acidophile
organism with optimal growth pH of three or below
alkaliphile
organism with optimal growth pH of nine or above
ammonification
process by which ammonia is released during the decomposition of nitrogen-containing organic compounds
anaerobic
refers to organisms that grow without oxygen
anoxic
without oxygen
antibiotic
biological substance that, in low concentration, is antagonistic to the growth of prokaryotes
biofilm
microbial community that is held together by a gummy-textured matrix
biological nitrogen fixation
conversion of atmospheric nitrogen into ammonia exclusively carried out by prokaryotes
bioremediation
use of microbial metabolism to remove pollutants
biotechnology
any technological application that uses living organisms, biological systems, or their derivatives to produce or modify other products
Black Death
devastating pandemic that is believed to have been an outbreak of bubonic plague caused by the bacterium Yersinia pestis
botulism
disease produce by the toxin of the anaerobic bacterium Clostridium botulinum
CA-MRSA
MRSA acquired in the community rather than in a hospital setting
capsule
external structure that enables a prokaryote to attach to surfaces and protects it from dehydration
chemotroph
organism that obtains energy from chemical compounds
conjugation
process by which prokaryotes move DNA from one individual to another using a pilus
cyanobacteria
bacteria that evolved from early phototrophs and oxygenated the atmosphere; also known as blue-green algae
decomposer
organism that carries out the decomposition of dead organisms
denitrification
transformation of nitrate from soil to gaseous nitrogen compounds such as N2O, NO and N2
emerging disease
disease making an initial appearance in a population or that is increasing in incidence or geographic range
endemic disease
disease that is constantly present, usually at low incidence, in a population
epidemic
disease that occurs in an unusually high number of individuals in a population at the same time
extremophile
organism that grows under extreme or harsh conditions
foodborne disease
any illness resulting from the consumption of contaminated food, or of the pathogenic bacteria, viruses, or other parasites that contaminate food
Gram negative
bacterium whose cell wall contains little peptidoglycan but has an outer membrane
Gram positive
bacterium that contains mainly peptidoglycan in its cell walls
halophile
organism that require a salt concentration of at least 0.2 M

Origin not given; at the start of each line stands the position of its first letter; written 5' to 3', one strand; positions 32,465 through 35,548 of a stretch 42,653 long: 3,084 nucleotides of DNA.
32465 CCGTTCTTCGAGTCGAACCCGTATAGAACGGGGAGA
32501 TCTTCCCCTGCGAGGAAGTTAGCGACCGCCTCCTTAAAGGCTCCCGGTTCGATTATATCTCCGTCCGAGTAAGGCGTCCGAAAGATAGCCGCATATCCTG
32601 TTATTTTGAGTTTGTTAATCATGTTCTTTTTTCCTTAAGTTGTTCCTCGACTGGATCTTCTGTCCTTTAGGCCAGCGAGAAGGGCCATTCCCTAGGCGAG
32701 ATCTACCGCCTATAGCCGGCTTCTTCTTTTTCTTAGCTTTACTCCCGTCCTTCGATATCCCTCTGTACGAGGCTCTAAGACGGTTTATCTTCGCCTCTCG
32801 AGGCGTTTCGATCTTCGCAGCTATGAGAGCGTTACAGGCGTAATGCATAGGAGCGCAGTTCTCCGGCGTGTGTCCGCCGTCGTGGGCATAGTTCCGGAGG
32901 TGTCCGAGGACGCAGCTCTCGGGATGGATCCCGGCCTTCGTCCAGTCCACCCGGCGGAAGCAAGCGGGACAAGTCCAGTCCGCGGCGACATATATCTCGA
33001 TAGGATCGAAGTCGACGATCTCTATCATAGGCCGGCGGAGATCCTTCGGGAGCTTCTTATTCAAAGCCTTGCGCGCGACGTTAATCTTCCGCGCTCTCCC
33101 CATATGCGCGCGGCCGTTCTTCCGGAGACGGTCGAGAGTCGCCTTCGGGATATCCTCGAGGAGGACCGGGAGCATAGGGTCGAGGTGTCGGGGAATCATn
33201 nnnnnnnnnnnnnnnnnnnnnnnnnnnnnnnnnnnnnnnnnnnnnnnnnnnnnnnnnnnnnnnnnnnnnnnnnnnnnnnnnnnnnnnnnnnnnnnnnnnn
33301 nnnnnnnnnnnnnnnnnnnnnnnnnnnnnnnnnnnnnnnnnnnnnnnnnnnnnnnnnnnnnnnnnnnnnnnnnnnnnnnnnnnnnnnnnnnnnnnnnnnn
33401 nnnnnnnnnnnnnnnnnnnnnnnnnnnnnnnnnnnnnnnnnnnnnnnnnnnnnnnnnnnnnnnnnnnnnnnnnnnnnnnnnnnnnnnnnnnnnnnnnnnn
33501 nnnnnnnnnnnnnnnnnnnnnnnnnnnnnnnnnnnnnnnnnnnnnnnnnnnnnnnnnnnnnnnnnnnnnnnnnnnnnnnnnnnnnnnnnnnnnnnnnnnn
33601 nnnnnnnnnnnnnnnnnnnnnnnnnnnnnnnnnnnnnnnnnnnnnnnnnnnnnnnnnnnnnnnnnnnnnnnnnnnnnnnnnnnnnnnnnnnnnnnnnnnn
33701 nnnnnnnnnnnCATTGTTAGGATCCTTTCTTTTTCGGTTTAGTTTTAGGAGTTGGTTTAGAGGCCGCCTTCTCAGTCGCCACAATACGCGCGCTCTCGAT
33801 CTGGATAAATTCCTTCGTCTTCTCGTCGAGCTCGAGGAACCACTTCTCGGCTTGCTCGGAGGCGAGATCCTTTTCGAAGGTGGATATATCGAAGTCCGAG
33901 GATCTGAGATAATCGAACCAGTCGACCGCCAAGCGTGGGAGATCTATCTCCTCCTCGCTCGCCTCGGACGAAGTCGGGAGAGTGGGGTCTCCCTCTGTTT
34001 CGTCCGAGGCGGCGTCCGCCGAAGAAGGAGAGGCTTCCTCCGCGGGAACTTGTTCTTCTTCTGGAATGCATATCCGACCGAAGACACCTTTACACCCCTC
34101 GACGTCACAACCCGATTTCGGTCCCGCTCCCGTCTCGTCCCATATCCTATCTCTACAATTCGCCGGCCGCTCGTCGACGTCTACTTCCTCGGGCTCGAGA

hydrothermal vent
fissure in Earth’s surface that releases geothermally heated water
hyperthermophile
organism that grows at temperatures between 80–122 °C
microbial mat
multi-layered sheet of prokaryotes that may include bacteria and archaea
MRSA
(methicillin-resistant Staphylococcus aureus) very dangerous Staphylococcus aureus strain resistant to multiple antibiotics
nitrification
conversion of ammonium into nitrite and nitrate in soils
nitrogen fixation
process by which gaseous nitrogen is transformed, or “fixed” into more readily available forms such as ammonia
nodule
novel structure on the roots of certain plants (legumes) that results from the symbiotic interaction between the plant and soil bacteria, is the site of nitrogen fixation
nutrient
essential substances for growth, such as carbon and nitrogen
osmophile
organism that grows in a high sugar concentration
pandemic
widespread, usually worldwide, epidemic disease
peptidoglycan
material composed of polysaccharide chains cross-linked to unusual peptides
phototroph
organism that is able to make its own food by converting solar energy to chemical energy
pilus
surface appendage of some prokaryotes used for attachment to surfaces including other prokaryotes
pseudopeptidoglycan
component of archaea cell walls that is similar to peptidoglycan in morphology but contains different sugars
psychrophile
organism that grows at temperatures of –15 °C or lower
radioresistant
organism that grows in high levels of radiation
resuscitation
process by which prokaryotes that are in the VBNC state return to viability
S-layer
surface-layer protein present on the outside of cell walls of archaea and bacteria
serotype
strain of bacteria that carries a set of similar antigens on its cell surface, often many in a bacterial species
stromatolite
layered sedimentary structure formed by precipitation of minerals by prokaryotes in microbial mats
teichoic acid
polymer associated with the cell wall of Gram-positive bacteria
thermophile
organism that lives at temperatures between 60–80 °C
transduction
process by which a bacteriophage moves DNA from one prokaryote to another
transformation
process by which a prokaryote takes in DNA found in its environment that is shed by other prokaryotes
viable-but-non-culturable (VBNC) state
survival mechanism of bacteria facing environmental stress conditions
zoonosis
disease that primarily infects animals that is transmitted to humans